I’m certain that most parents have the pleasurable task, and I mean that completely sarcastically, of trying to help their children understand why lying is wrong. On one hand you can’t go around spouting everything that is on your mind for fear of needlessly hurting someone’s feelings, but you don’t want your children to learn to lie or even fudge the truth.
Our journey of trying to teach our three-year-old the importance of truth started early one morning when she came bolting into our room–her pants totally soaked.
We have been desperately trying to get her toilet trained for school, but she has an unhealthy fear of the bathroom because the toilet unexpectedly flooded on her one day and she regressed in her toilet training.
Needless to say, we were disappointed that she had had an accident, and I wasn’t looking forward to stripping her and her bed down to get everything cleaned at the buttcrack of dawn.
We thought this would be a good time for her to reflect on what happened, what went wrong, and what she could do to prevent this from reoccurring, so we asked her a simple question, “What happened?”
Her answer was simple, “Jader peed on me!” Okay, to start we knew this was a flat-out lie. Her sister, who is only two, may be able to undress herself, but there is no way she could carefully get up in the middle of the night, take off her pajamas and diaper, pee on Emily’s crotch and carefully dress herself and go back to sleep.
It was an obvious lie that we had to address.
We pointed out that we knew she was lying and were disappointed that not only did she lie, but try to get her sister in trouble, who was obviously innocent. We sat her down and explained to her why it was important to tell the truth, and why you should never ever try to get someone in trouble for something she didn’t do.
I have to admit that teaching this particular subject to my kids is a touchy one, especially since my little lady is so precocious. Yet, despite the sensitivity of this subject–and many more to come in the future–I strive to meet each topic with honesty and understanding. I try the best I can to convey why something is wrong or right, and in the case of lying and white lies, why some people find grey in this area. I feel that in order to properly teach my children, I have to be 100% honest with them if I’m ever going to get through to them.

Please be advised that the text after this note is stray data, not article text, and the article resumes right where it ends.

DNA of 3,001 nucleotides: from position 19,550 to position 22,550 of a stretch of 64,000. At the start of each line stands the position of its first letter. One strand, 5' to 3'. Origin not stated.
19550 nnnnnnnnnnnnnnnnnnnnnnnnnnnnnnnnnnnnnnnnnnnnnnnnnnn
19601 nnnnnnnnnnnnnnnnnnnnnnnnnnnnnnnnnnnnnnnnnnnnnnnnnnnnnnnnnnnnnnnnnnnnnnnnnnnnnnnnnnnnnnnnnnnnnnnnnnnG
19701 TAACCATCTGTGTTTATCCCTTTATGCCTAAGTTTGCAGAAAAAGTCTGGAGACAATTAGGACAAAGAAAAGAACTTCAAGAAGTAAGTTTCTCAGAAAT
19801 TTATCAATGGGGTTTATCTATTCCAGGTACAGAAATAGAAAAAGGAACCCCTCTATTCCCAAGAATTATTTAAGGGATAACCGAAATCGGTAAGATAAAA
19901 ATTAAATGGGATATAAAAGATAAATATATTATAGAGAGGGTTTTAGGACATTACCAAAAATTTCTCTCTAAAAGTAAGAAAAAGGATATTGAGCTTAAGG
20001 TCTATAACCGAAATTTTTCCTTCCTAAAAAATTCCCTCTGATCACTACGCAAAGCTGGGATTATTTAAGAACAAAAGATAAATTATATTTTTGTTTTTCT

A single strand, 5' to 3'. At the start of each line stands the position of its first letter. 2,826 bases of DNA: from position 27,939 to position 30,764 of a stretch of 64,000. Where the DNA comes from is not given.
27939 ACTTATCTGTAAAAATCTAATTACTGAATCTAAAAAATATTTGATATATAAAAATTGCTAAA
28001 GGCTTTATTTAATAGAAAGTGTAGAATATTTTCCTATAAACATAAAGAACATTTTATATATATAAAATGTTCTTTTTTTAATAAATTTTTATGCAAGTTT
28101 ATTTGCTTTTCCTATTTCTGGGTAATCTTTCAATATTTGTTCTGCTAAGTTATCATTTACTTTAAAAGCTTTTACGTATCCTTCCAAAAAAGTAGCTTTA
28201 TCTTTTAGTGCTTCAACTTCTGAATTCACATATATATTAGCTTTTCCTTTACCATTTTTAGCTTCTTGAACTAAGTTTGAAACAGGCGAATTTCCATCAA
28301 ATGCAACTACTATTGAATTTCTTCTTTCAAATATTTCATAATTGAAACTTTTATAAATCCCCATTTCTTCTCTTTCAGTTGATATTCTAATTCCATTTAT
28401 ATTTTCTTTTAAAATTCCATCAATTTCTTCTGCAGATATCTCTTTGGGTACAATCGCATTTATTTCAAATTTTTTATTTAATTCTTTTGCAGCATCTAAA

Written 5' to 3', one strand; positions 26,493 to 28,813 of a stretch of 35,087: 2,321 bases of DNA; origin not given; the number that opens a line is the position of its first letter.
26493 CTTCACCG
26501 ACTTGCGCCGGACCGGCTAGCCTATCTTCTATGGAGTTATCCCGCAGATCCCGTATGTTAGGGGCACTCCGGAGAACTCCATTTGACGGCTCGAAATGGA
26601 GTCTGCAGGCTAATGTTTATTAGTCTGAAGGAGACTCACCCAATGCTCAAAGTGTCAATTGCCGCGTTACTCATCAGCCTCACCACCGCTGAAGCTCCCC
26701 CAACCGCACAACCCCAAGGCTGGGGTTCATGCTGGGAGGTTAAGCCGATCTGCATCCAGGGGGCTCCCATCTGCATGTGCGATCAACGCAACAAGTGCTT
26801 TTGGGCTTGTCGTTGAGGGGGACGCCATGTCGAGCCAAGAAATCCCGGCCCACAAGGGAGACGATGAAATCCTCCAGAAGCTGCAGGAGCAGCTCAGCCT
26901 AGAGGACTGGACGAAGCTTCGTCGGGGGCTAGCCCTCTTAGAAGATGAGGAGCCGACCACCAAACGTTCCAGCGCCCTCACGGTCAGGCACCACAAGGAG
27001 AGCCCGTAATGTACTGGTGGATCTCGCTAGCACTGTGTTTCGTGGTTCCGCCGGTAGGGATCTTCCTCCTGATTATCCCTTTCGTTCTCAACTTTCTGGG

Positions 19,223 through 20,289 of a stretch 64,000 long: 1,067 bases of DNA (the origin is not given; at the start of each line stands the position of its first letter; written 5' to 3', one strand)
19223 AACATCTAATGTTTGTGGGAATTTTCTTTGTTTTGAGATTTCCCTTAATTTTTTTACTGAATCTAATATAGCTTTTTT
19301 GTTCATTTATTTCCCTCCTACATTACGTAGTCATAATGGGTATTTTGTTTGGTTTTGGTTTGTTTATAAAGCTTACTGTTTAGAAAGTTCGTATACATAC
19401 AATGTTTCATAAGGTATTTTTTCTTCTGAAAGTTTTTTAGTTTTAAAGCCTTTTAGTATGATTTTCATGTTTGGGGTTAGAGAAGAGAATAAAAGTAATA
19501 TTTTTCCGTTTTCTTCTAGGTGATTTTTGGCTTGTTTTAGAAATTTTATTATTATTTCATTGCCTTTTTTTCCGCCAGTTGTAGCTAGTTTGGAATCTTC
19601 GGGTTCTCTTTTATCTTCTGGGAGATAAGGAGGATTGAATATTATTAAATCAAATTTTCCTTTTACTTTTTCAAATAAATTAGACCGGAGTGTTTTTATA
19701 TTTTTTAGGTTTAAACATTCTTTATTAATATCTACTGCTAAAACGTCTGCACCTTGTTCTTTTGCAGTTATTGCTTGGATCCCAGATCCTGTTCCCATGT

I think the most difficult thing about discussing many topics, such as lying, is that there are so many grey areas and complexities. You have to try to keep it age appropriate, but also be completely honest and open to talking about all aspects of a topic so your children don’t get the impression you’re deceiving them or not being completely truthful yourself.
It’s easy to leave certain things out because it’s not easy to discuss with them and you don’t want to confuse them, but in today’s age children are learning a lot from their peers at a younger and younger age–and it’s not always accurate. It’s better they learn it from us and what are expectations are on the subject matter, than letting little Johnny give a playground tutorial on how and when fibbing is okay.
I realize that the older my children get, the more complex the issues they learn will become. I’m confident that even though it may be uncomfortable explaining the ins and outs of life, they gain more respect for us and what we’re teaching them if we take these subjects head on and tell them the truth–just as we want them to do with us.